Alice de Lancey chose the famous painter Carolus-Duran to paint her portrait. He has depicted her lying on a chaise longue which is lavishly decorated with fabric and cushions. Referred to in the Salon of 1877 as “the lady with the red cushion”, she was one of the great courtesans of Paris during the Belle Epoque era.

The model is wearing an elegant ball gown in white silk satin; her bodice in pearl embroidered lace is brought out by the imposing red cushion beneath her. Lying in a nonchalant pose, evocative of the portrait by François Boucher of his wife (1743, New York, Frick Collection), she is gazing directly at the viewer while holding her fan. This elegant and eroticised position is accentuated by an “armoured” bodice with a low neckline and a skirt outlining a slender figure very close to the body. The gold heels of her shoes, in a different colour from the rest of her clothing, were unusual for the time and emphasise the bold nature of the outfit.

The young Alice, known as Countess de Lancey, was born in 1851 in Baltimore under the name of Julia Tahl. Upon her arrival in Paris she began to attend Parisian soirées and led a wild society life, like those who were then nicknamed “les horizontales”. One of her lovers was Baron Antoine d’Ezpeleta. The portrait of the Baron and the one of her dog “Chinois” by Carolus-Duran, were bequeathed to the Petit Palais museum by Mademoiselle de Lancey, with her portrait in 1913. However, it was above all her liaison with Count Nissim de Camondo which caused a scandal at the time.

The young American woman had acquired part of the estate of Louveciennes, a property formerly owned by Madame du Barry. She furnished the estate by investing in a costly collection of artworks which clearly reflected the enthusiasm at the time for 18th century art. Edmond de Goncourt, in his Journal, was clearly amused by the intriguing couple of Mademoiselle de Lancey and the rich banker, making mention of: “the ironic interior of Louveciennes, once home to Mme du Barry and now lived in by Mme de Lancey, and where Louis XV is replaced by the banker Camondo”.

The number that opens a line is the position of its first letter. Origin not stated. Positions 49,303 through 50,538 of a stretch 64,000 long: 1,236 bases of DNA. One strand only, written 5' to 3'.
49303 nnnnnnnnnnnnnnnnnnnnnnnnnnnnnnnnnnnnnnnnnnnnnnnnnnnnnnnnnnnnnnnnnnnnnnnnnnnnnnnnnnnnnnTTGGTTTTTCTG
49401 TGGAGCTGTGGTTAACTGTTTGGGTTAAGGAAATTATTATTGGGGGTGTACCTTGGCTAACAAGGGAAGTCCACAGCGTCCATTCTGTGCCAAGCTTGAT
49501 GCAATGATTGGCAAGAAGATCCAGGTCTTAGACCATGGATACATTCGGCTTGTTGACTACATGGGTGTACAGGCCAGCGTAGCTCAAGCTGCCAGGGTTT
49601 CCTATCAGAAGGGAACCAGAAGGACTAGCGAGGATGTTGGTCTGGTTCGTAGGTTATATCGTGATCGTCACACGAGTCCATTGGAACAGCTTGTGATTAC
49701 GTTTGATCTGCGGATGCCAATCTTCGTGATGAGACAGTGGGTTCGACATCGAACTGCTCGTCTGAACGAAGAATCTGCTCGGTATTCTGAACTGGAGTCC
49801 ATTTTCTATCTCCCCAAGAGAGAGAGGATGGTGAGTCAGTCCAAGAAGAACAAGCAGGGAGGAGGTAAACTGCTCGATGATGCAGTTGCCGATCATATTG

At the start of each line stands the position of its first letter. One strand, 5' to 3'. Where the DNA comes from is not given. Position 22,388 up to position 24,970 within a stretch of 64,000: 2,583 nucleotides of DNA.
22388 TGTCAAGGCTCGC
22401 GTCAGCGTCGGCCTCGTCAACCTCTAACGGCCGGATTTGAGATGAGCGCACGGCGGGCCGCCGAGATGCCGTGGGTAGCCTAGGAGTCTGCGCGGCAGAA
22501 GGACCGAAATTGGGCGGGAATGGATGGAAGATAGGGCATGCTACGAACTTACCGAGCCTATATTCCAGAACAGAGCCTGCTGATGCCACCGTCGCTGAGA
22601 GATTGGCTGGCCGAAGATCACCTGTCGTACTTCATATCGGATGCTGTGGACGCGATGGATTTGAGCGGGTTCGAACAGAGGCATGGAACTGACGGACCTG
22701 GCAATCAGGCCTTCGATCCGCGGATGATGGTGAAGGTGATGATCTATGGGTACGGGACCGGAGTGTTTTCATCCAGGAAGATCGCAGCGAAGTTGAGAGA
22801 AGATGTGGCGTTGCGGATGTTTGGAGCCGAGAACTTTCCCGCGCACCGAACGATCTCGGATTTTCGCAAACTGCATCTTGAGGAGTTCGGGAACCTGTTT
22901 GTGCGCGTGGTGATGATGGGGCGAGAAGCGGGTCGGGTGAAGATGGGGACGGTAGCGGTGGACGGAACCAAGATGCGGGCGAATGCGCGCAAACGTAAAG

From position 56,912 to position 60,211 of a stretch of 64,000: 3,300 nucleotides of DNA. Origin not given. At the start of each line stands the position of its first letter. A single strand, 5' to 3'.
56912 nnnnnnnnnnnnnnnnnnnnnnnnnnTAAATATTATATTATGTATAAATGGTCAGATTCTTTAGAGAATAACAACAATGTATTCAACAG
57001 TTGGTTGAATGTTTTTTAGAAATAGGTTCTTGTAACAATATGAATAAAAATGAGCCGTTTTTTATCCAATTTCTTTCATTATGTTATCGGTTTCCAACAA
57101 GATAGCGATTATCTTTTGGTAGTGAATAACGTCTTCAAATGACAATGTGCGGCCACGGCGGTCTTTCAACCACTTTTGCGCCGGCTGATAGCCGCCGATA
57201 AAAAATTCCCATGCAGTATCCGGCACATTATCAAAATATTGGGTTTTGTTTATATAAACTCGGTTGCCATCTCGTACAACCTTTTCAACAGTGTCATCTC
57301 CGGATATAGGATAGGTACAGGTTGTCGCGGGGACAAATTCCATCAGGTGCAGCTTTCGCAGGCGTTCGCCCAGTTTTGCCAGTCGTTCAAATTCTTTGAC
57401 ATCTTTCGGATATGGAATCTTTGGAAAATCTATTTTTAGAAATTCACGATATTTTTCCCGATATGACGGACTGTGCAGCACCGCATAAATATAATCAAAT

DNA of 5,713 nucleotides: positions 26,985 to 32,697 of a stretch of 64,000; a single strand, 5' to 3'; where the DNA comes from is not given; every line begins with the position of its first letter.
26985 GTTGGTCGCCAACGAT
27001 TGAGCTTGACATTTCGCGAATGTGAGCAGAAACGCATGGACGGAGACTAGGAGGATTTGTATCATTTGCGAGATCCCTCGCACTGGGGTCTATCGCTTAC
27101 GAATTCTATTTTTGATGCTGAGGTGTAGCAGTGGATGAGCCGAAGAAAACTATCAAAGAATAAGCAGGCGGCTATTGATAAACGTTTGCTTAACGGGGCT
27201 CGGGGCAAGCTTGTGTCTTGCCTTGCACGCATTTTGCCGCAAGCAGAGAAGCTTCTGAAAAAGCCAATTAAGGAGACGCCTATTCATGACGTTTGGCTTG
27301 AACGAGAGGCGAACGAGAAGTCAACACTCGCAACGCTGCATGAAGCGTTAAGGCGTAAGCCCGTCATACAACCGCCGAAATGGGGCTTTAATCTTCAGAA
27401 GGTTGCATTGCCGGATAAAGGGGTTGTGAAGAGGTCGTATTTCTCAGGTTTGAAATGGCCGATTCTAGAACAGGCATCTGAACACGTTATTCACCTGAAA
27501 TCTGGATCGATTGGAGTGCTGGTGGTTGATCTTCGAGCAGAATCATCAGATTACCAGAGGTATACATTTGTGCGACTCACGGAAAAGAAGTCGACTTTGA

It was, in fact, the large bright red pillow on which Countess de Lancey is resting in the picture that created the controversy. This work is all about fabric and colour: white satin, green drapes, a scarlet cushion and crimson silk which shocked viewers at the time. Carolus-Duran would have done better to “refrain” from “setting off fireworks”, remarked the critic of the Salon in 1877. The model’s white dress likewise gave rise to comments such as that it was “blotched with shadows”, the “folds are artificial" and the "colour is dirty". The Salon’s critics were unanimous in their disparagement of the painting. Nevertheless, this extravagance of colour and luxury corresponded perfectly to the model.

When Paul Mantz, an art critic writing in the conservative Republican newspaper Le Temps, remarked that the painting lacked “a certain temperance”, he was without a doubt thinking the same thing about the model. Echoing the scathing words of Edmond de Goncourt, the critic also seems to be referring to the model when he highlights the “garish” nature of the work. The same year at the Salon, Carolus-Duran exhibited a second portrait of a child “sparkling with life”. Unlike Mademoiselle de Lancey, this work was well received by the critics. He was only reproached for the “gaudy proximity of the lady with the red cushion”, so it wasn’t just Carolus-Duran’s style which was displeasing, but the model’s personality also played a part.

This portrait of Mlle de Lancey is a clear illustration of the career of Carolus-Duran, who knew how to attract the very wealthy of his time through his talent as a portrait artist. He perfectly expresses the beauty and daring of this young wealthy American in a setting of unabashed luxury. Countess de Lancey, with a fresh flower in her hair, was an iconic figure of the era and of easy living, and is still just as seductive today with her “little feet shod in fine shoes with gold heels”, also noticed by Paul Mantz in 1877.

H. V. de S.

City of Paris municipal collection's website

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